Dispatch: Climate Adaptation in Southern California...oops...I mean Perth, Western Australia
I'm currently staying in Fremantle (Freo), which is a little suburb of Perth in Western Australia. I'm here to work on designing a study of regional climate adaptation in the Swan-Canning watershed (here is a nice link to the Water Corporation's "Water Forever" program focused on the Perth region: http://www.thinking50.com.au/go/water-forever-home). I'm partnering with the CSIRO climate adaptation flagship (http://www.csiro.au/org/ClimateAdaptationFlagship.html), and Garry Robbins from University of Melbourne.
I knew there would be many similarities to SoCal when the trip from the airport included strip developments and McDonalds. But this region is a "Mediterranean" ecosystem and I would say there is more in common with climate change in SoCal than different. There seems to be a great amount of agreement among the climate models predicting increased temperature (like CA), and decreased winter rainfall (unlike CA, where there is still not a consensus on how precip will change except for decrease in winter snowback) and associated decrease in runoff (like CA, where snowmelt runoff will decrease). Among the major issues they are facing (I'm still learning, so some of this might not be 100% right yet...):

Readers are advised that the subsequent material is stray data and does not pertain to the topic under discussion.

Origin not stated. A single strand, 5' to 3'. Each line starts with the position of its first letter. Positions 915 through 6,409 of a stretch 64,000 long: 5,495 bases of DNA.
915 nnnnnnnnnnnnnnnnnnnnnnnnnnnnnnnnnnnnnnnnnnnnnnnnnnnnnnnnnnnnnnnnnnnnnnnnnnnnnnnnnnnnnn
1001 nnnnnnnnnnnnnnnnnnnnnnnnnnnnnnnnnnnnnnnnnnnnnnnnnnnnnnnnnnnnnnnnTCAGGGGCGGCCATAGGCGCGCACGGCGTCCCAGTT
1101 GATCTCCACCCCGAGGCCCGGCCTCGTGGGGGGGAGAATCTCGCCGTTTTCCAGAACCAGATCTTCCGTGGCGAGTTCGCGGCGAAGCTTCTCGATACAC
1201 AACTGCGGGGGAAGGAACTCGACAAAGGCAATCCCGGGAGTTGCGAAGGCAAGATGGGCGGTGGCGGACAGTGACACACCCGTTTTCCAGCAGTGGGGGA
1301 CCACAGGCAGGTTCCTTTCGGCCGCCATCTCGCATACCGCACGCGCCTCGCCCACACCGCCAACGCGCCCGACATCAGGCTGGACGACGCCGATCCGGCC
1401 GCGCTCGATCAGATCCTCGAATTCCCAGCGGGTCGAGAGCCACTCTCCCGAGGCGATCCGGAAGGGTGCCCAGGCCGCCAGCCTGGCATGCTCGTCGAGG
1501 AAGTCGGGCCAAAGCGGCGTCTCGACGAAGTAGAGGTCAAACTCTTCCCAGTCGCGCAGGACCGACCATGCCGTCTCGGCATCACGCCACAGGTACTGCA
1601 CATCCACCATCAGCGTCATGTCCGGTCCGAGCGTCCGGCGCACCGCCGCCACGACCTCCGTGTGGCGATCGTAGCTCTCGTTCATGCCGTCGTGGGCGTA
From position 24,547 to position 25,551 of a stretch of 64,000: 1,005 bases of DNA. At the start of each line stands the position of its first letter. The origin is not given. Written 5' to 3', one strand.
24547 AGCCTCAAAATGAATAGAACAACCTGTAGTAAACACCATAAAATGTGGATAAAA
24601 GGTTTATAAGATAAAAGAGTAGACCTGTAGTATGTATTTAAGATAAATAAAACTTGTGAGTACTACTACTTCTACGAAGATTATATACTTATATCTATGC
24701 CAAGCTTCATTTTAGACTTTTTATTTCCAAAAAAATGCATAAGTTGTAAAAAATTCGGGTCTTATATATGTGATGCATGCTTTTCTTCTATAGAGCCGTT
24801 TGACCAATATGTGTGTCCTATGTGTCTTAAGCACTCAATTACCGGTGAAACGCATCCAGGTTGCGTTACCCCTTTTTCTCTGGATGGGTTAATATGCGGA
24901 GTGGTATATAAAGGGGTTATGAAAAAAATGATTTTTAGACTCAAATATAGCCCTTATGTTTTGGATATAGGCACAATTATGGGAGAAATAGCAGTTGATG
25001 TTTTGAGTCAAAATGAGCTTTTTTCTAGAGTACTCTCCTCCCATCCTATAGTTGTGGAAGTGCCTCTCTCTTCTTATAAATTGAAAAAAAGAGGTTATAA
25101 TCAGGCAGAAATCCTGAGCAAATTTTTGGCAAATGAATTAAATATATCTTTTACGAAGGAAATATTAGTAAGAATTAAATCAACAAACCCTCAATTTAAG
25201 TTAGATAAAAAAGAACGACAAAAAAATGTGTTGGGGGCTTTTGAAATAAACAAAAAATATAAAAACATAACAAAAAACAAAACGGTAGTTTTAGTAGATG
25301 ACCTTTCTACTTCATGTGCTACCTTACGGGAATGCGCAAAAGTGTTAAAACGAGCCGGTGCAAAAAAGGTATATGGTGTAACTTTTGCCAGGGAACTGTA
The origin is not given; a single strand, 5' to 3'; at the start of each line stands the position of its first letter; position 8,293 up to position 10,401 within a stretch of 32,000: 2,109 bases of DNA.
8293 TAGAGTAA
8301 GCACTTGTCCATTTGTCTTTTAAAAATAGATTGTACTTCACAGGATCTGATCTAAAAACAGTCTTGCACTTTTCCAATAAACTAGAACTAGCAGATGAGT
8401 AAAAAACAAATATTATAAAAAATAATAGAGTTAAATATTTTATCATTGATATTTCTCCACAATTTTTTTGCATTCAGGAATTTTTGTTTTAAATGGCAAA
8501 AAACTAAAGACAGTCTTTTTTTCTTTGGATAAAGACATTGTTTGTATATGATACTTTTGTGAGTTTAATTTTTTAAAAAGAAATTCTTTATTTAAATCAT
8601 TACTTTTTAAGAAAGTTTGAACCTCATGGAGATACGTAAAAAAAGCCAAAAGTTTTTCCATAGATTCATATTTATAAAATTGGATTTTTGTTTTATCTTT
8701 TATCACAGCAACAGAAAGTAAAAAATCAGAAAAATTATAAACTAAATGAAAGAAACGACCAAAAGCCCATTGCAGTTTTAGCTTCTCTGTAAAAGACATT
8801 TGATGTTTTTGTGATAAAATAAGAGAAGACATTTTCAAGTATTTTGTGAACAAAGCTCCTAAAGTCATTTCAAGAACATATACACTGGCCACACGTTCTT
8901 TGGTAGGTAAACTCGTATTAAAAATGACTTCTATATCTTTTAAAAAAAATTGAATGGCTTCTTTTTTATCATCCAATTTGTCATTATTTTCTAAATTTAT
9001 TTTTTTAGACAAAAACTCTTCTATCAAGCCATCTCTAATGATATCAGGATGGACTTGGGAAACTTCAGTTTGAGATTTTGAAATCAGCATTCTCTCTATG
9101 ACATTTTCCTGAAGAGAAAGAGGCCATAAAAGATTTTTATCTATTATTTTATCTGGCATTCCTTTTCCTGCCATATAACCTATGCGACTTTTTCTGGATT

Water scarcity. There are around 10 reservoirs on the Swan-Canning system and they are 27% full. We visited one reservoir that had the typical bathtub rings that come with low water levels, and a completely dry river bed underneath the spillway. Given expectations of water scarcity, they are pursuing a whole range of water development schemes but NOT extra surface water storage in the basins. They already have a desal plant here and plan to build more, and the rate of groundwater pumping is increasing (like CA, at least residential groundwater pumping is unregulated). They have a variety of recycled water programs planned, and they are experimenting with groundwater recharge using recycled water. Various schemes have been floated to import water from other regions but these seem to fall victim to politics--even though one cab driver (yes...cab drivers apparently know about water management) told me it was really stupid not to import water because that was the cheap option. There is also a variety of residential water restrictions and incentive programs. It is fair to say that water is probably highest on the agenda in terms of climate change.